During filming Jake Busey (Ace) suffered heat stroke after working all day in 120 degrees desert sun, this stopped production for a week, when he recovered several large holes were cut into his uniform so he could cool off, many other cast members suits had this modification as well in order to prevent further cases on average there were 25 people per day being treated for heatstroke during filming.
Fort Ticonderoga is a real fort in upstate New York that was active during the 18th century. It was used by the British during the Seven Years War with the French and then again by American troops during the American Revolutionary War against the British.
Casper Van Dien says he was often asked why a blonde-haired, blue-eyed actor would play the Argentinian Juan Rico. He suggests that his character was the descendant of exiled Germans. Argentina was famously a hiding place of German war criminals after World War II.
The use of Nazi imagery for the film's American Heroes occasioned comment at the time of the film's theatrical release, the filmmakers did not explain their reasons for this choice with the result that some viewer's interpreted it as satire,while other's read it as a celebration of Fascism.
This movie, along with RoboCop (1987), Basic Instinct (1992), Showgirls (1995) and Hollow Man (2000), is one of five separate movie franchises in which the first movie of their respective series (directed by Paul Verhoeven) were more successful than their respective sequels (not directed by Verhoeven); all the sequels either had low box office numbers or were released directly to DVD.
In a 2014 interview on the Adam Carolla show, Michael Ironside (Jean Rasczak) who read the book as a youth, said he asked director Paul Verhoeven- who grew up in a Nazi-occupied Netherlands, "why are you doing a right-wing fascist movie"?, Verhoeven replied " if I tell the world that a right-wing fascist way of doing things doesn't work then no one will listen to me, so I'm going to make a perfect fascist world everyone is beautiful, everyone is shiny, everything has big guns and fancy ships but it's only good for killing Fucking bugs!"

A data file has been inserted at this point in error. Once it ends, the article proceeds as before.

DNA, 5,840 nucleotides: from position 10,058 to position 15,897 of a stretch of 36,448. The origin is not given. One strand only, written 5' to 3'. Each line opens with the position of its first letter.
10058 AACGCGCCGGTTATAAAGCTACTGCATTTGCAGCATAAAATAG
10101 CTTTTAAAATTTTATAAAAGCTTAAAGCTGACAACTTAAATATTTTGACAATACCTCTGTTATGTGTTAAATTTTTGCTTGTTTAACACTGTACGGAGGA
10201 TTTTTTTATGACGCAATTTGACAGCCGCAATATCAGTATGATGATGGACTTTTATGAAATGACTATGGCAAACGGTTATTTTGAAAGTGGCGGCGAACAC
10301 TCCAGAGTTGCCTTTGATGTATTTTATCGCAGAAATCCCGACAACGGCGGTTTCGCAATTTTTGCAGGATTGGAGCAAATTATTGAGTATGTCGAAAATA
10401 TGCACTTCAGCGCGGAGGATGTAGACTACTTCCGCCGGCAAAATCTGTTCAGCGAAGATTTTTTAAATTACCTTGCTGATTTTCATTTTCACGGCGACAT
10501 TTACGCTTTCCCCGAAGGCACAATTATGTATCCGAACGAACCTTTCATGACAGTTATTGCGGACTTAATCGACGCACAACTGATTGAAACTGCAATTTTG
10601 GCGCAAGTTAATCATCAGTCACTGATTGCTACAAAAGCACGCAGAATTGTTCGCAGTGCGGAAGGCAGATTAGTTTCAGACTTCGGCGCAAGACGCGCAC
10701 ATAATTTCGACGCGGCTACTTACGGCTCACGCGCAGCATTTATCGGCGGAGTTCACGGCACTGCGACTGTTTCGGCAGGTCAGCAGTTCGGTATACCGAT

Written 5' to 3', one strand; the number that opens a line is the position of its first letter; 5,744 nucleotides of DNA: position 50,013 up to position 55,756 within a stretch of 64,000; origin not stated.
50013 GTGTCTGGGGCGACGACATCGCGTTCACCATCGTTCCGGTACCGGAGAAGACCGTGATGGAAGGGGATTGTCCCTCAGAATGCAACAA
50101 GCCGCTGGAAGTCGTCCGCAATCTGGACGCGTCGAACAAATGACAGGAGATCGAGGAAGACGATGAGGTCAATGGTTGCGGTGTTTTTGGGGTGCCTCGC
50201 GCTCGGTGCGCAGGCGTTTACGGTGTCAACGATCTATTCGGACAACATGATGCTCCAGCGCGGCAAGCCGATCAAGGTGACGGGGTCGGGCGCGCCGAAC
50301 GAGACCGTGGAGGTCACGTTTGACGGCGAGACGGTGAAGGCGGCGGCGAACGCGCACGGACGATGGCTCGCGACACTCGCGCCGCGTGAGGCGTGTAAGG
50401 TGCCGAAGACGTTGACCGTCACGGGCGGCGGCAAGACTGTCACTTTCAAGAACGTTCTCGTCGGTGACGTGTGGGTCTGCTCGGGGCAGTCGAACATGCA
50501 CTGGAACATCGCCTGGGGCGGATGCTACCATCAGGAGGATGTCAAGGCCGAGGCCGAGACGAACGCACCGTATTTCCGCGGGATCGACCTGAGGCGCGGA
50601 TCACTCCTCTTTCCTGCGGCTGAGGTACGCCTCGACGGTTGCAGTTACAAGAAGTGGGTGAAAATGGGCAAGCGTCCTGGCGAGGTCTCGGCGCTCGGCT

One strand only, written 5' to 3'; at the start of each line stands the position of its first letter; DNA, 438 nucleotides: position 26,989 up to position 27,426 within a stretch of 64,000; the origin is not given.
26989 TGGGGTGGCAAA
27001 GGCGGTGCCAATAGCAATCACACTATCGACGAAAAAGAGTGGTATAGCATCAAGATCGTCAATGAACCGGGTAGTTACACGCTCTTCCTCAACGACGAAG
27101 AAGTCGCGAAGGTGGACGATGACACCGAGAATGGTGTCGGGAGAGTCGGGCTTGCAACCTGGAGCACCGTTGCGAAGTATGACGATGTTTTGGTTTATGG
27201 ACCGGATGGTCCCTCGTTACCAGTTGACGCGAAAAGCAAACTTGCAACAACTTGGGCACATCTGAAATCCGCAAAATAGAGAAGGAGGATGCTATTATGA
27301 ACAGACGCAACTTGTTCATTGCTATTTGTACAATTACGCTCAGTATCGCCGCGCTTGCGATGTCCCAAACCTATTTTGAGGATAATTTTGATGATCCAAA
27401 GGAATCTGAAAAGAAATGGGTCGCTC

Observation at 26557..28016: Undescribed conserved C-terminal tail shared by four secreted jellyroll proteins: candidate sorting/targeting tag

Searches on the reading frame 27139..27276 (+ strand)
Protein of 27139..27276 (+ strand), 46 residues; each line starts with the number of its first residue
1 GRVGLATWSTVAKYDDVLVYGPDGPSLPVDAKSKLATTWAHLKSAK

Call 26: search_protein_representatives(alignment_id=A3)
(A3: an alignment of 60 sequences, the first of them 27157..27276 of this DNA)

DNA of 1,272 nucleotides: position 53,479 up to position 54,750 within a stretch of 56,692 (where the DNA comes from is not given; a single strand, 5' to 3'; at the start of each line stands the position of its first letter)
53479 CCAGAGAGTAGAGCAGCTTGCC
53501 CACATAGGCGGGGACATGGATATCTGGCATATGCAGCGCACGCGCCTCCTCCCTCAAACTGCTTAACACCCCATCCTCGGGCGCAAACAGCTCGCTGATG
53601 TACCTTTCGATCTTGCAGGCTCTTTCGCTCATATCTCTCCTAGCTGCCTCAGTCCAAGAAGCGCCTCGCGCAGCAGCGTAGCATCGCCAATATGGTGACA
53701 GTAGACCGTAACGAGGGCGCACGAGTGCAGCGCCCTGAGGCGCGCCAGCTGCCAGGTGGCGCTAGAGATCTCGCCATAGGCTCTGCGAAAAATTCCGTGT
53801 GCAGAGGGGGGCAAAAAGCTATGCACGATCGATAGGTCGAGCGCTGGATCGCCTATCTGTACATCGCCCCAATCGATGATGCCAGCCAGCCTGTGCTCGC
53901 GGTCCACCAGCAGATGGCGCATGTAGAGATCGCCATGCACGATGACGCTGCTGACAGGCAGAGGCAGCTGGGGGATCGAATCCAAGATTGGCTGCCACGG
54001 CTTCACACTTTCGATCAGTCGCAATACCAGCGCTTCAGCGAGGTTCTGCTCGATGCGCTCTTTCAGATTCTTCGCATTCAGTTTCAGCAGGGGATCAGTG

The view that people acquired citizenship and the right to vote through military service reflected the views of "Starship Troopers" author Robert Heinlein his views were influenced by his years in military service during World War II and what he saw as the supposed " laziness" of civilians.
The "Bug planet" scenes were filmed in the Badlands of Hell's Half Acre in Natrona county Wyoming, during filming in the park it was nearly a 110 degrees which prompted the production crew to let the actors and Extras to wear only their black t-shirts under the armor this is because the neck wrap and the jacket is made out of thick rubber wetsuit /clothing which is very hot to wear.
Director Paul Verhoeven say's his satirical use of irony and Hyperbole is "playing with fascism or fascist imagery to point out certain aspects of American society of course the movie is about lets all go war and let's all die".
The German dubbing of this film, although changing a lot of the political issues of the story, is partly regarded as cult especially due to lines like "Das ganze Gehirn weggelutscht" ("They sucked his brains out") as performed by Joachim Kerzel.